Sierra Leone has again instituting a massive quarantine to stem the deadly Ebola outbreak. The country put travel restrictions on northern districts Port Loko and Bombali and southern district Moyamba. The quarantine affects up to two million people.
“The isolation of districts and chiefdoms will definitely pose great difficulty but the lives of everyone and the survival of our country takes precedence over these difficulties,” said Sierra Leone President Ernest Bai Koroma. “These are trying moments for everyone in the country.”
Only people with essential items and health workers are allowed to move within the quarantine zones.
“There is a desperate need to step up our response to this dreaded disease,” according to the government. “The prognosis is that without additional interventions or changes in community behavior, the numbers will increase exponentially and the situation will rapidly deteriorate.”
There are six million people in Sierra Leone and over two million are affected by quarantines. Almost all of the fourteen districts in Sierra Leone are under curfews or quarantine. In most of the non-quarantined areas, people are only allowed outside between 9AM – 5PM. Sierra Leone’s capital Freetown is witnessing a rise in infections. Due to the density in population in Freetown, only houses with Ebola will be quarantined. Sebastian Funk, lecturer in infectious diseases at the London School of Hygiene and Tropical Medicine, warned that the plan could backfire.
“If transmission of Ebola mostly happens at home, it could make things worse. And it could also potentially seed mistrust and cause people to hide cases,” said Funk. “It may buy you some time but it is probably not going to stop the epidemic.”
British charity Street Child said the crack down could lead to starvation. “We were not prepared for the quarantine overnight. The areas being quarantined are really poor communities” said country director, Kelfa Kargbo. “We need more help from the World Food Programme, but more than that we need a distribution network to be built to make sure the food gets in and gets in regularly to the starving people. I am expecting starvation to show in three or four weeks unless this is addressed.”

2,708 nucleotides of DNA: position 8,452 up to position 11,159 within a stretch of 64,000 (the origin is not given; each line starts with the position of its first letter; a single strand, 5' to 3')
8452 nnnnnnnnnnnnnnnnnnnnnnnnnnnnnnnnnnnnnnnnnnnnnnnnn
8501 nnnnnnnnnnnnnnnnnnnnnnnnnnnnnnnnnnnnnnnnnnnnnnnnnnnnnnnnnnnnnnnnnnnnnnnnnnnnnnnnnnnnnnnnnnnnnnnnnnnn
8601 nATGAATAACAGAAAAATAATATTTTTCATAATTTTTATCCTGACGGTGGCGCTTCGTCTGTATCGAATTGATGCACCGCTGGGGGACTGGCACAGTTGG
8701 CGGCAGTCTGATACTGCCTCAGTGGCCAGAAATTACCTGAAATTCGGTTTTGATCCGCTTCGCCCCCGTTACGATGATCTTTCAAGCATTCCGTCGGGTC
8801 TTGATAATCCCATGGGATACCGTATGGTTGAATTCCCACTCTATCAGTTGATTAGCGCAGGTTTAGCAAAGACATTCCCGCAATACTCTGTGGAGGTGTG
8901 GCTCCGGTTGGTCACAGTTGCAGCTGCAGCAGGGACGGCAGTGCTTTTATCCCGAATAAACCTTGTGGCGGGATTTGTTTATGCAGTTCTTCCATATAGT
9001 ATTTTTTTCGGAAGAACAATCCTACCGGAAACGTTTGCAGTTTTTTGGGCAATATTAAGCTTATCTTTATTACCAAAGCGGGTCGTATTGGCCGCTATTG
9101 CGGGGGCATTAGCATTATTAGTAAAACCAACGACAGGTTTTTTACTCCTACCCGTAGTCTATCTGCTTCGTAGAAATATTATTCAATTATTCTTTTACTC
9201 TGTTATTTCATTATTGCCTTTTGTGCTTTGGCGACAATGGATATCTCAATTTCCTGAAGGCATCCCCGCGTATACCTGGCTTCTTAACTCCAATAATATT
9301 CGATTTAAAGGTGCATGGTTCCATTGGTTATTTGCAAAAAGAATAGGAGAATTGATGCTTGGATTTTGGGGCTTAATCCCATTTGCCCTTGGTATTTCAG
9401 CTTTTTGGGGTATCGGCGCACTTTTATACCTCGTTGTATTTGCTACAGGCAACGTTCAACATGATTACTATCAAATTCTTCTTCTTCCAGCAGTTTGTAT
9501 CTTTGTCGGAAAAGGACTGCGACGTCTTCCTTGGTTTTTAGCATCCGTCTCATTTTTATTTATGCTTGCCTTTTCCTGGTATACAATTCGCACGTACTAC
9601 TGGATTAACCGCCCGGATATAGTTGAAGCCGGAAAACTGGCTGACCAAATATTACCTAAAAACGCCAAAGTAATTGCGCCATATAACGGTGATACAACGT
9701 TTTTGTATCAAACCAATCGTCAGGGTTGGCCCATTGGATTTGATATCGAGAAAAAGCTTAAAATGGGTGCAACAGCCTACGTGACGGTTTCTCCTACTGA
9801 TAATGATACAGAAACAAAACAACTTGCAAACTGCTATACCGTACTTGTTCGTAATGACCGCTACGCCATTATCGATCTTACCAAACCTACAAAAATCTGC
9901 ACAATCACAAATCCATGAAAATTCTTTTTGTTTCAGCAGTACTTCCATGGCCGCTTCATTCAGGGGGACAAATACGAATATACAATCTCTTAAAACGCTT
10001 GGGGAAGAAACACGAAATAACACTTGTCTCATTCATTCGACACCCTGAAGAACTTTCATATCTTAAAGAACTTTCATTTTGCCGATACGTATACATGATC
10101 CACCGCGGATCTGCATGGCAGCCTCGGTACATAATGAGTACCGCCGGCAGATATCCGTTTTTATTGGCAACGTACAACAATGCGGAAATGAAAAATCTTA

The World Health Organization (WHO) said 597 people died in Sierra Leone out of 1,940 cases. An unidentified Western Diplomat told The New York Times that international health officials claim the stats “are largely inaccurate.” WHO said the stats are “subject to change.” Officials found 77 bodies illegally buried during Sierra Leone’s three-day shutdown last weekend. Half of the bodies were infected with Ebola. In Freetown, officials asserted only ten people died of Ebola. But King Tom Cemetery supervisor Abdul Rahman Parker told The New York Times that over “110 Ebola victim have been buried” at the cemetery from September 14th to the 22nd.
“I’m working with the burial team, and the first question I ask them is, ‘Are they Ebola-positive?'”
A burial team supervisor backed up Parker’s claim. Each Ebola death is recorded by name and date in a notebook. These stats could mean the Sierra Leone is “underplaying the gravity of the situation on the ground.”